Contrary however, to the assurances of the respondent, he had not delivered the said amount of P2,500.00 and the case was not dismissed for which reason complainant was compelled to pay anew the heirs of the victim the amount P2,500.00. Demands were made for the respondent to return the said amount of P2,500.00 but the latter failed. By reason thereof, complaint filed a complaint for estafa against the respondent before the City Court of Quezon City which was docketed as Criminal Case No. III-149358 entitled "People of the Philippines vs. Ciriaco C. Sayson".

In the hearing held on 22 May 1973, complainant Victoriano P. Resurrection appeared assisted by his counsel. There was however, no appearance for the respondent Ciriaco C. Sayson. The investigator declared his failure to appear as a waiver of his presence and Mr. Armando Basto Sr. was presented as witness. He testified that he [was] the father of Armando Basto Jr. who was ran over by a motor vehicle then driven by the respondent. By reason of such death a case was filed in court and he was represented by Atty. Ciriaco Sayson, respondent in this case. A settlement arrangement was arrived at and complainant entrusted the amount of P2,500.00 to the respondent for the latter to turn over the same to his client. Atty. Ciriaco Sayson, however, failed to turn over the said amount of P2,500.00 to his client for which reason the case was not immediately dismissed. To effect dismissal of the case, complainant was forced to pay anew the sum of P2,500.00

Complainant was next presented as witness and the testified that on 30 May 1970, he was involved in a vehicular accident which resulted in the death of one armando Basto, Jr. By reason thereof, he was accused of homicide thru reckless imprudence [,] and to effect settlement of that case he agreed to pay the amount of P2,500.00.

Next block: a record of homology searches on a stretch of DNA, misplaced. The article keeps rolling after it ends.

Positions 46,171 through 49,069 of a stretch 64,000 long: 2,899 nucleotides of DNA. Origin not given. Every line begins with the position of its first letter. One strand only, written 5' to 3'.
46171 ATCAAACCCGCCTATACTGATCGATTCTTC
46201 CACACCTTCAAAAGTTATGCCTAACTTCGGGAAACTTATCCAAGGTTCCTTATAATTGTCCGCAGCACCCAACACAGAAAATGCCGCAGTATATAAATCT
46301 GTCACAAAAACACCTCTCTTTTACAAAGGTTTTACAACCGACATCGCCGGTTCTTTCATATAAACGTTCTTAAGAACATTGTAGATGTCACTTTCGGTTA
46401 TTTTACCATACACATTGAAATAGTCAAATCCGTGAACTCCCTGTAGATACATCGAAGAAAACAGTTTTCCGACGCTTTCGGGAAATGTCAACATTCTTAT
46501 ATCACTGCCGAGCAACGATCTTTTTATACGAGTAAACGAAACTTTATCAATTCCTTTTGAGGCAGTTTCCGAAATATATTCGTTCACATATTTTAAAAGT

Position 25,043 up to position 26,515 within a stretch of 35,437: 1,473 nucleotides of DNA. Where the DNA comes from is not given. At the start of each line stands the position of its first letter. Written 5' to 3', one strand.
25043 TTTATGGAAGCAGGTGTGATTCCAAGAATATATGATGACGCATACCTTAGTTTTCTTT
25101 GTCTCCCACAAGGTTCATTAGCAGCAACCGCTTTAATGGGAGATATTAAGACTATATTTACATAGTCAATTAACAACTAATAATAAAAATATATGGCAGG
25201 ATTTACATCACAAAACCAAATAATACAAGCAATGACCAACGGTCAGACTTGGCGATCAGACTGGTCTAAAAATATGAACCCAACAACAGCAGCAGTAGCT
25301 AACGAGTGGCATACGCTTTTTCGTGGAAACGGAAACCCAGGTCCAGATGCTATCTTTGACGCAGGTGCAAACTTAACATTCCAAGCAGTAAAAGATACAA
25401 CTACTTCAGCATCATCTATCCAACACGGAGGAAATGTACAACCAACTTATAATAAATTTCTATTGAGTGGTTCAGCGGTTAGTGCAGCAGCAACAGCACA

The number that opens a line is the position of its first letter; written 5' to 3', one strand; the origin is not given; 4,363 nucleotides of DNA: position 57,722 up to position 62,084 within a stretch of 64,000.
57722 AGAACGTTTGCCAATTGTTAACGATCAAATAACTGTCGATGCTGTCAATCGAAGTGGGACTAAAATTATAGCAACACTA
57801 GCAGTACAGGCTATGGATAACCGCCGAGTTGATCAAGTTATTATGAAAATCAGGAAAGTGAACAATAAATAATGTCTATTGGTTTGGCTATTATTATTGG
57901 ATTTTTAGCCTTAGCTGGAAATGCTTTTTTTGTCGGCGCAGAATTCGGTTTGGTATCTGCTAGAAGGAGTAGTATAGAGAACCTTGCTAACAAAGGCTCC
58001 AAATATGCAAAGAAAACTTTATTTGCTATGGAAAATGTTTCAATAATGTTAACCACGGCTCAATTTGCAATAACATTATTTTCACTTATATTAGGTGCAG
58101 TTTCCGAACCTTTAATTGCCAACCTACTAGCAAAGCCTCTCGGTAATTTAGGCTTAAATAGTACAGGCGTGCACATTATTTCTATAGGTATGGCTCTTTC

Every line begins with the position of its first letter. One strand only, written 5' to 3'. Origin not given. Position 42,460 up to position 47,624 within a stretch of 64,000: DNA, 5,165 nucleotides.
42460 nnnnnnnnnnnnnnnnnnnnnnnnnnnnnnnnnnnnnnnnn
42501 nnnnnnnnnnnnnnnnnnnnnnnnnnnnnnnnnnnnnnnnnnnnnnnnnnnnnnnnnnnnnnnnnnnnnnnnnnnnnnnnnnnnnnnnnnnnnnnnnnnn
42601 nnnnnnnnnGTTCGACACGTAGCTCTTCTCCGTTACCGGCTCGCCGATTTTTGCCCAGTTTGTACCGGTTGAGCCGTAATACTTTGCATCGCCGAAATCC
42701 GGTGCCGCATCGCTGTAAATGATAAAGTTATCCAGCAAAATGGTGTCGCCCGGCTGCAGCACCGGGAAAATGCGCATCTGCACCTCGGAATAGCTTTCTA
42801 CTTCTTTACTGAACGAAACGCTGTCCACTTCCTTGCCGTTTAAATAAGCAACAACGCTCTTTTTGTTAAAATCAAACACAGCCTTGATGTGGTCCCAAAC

On 8 August 1970, complainant together with his counsel conferred with [the] respondent in the latter's office at may Building, Rizal Avenue, Manila and in a conference, a settlement was arrived at whereby complainant [would] pay the amount of P2,500.00. This was done and payment was delivered to the respondent who acknowledged having received the said amount.

Subsequently, complaint learned that the said amount of P2,500,00 was not delivered by respondent to Mr. Armando Basto, Sr., the father of the victim for which reason he was compelled to pay another amount of P2,500.00 to the heirs of the victim.

Thereafter, he demanded [the] return of the said amount of P2,500.00 from the respondent. Despite visiting the latter fifteen or sixteen times, Atty. Ciriaco C. Sayson still failed to return the money. Thus, complainant filed a complaint for estafa which was elevated in Court and docketed as Criminal Case No. 49358.

A Decision finding respondent guilty of [the] crime of estafa was promulgated by the City Court of Quezon City. 5

Commissioner Manalo then rendered his evaluation and recommendation in this wise:

Complainant was able to establish by more than convincing that the misappropriation was in fact committed by the respondent. This fact [is] eloquently poroven by Exhibits "A" to "E", all of which were not controverted by the respondent.

xxx xxx xxx

In view of the foregoing, undersigned Commissioner respectfully recommends that the above-entitled case be endorsed by the Honorable Board Governors to the Supreme Court with the recommendation that the complain[ant be] disbarred and his name be stricken off . . . the roll of attorneys.

xxx xxx xxx 6

On February 28, 1998, the IBP Board of Governors issued a Resolution adopting and approving the report and recommendation of Commissioner Manalo. The Resolution, signed by IBP National Secretary Roland B. Inting and forwarded to this Court on March 28, 1998, is worded as follows:


Adm. Case No. 1037

Victoriano P. Resurreccion vs.

Atty. Ciriaco C. sayson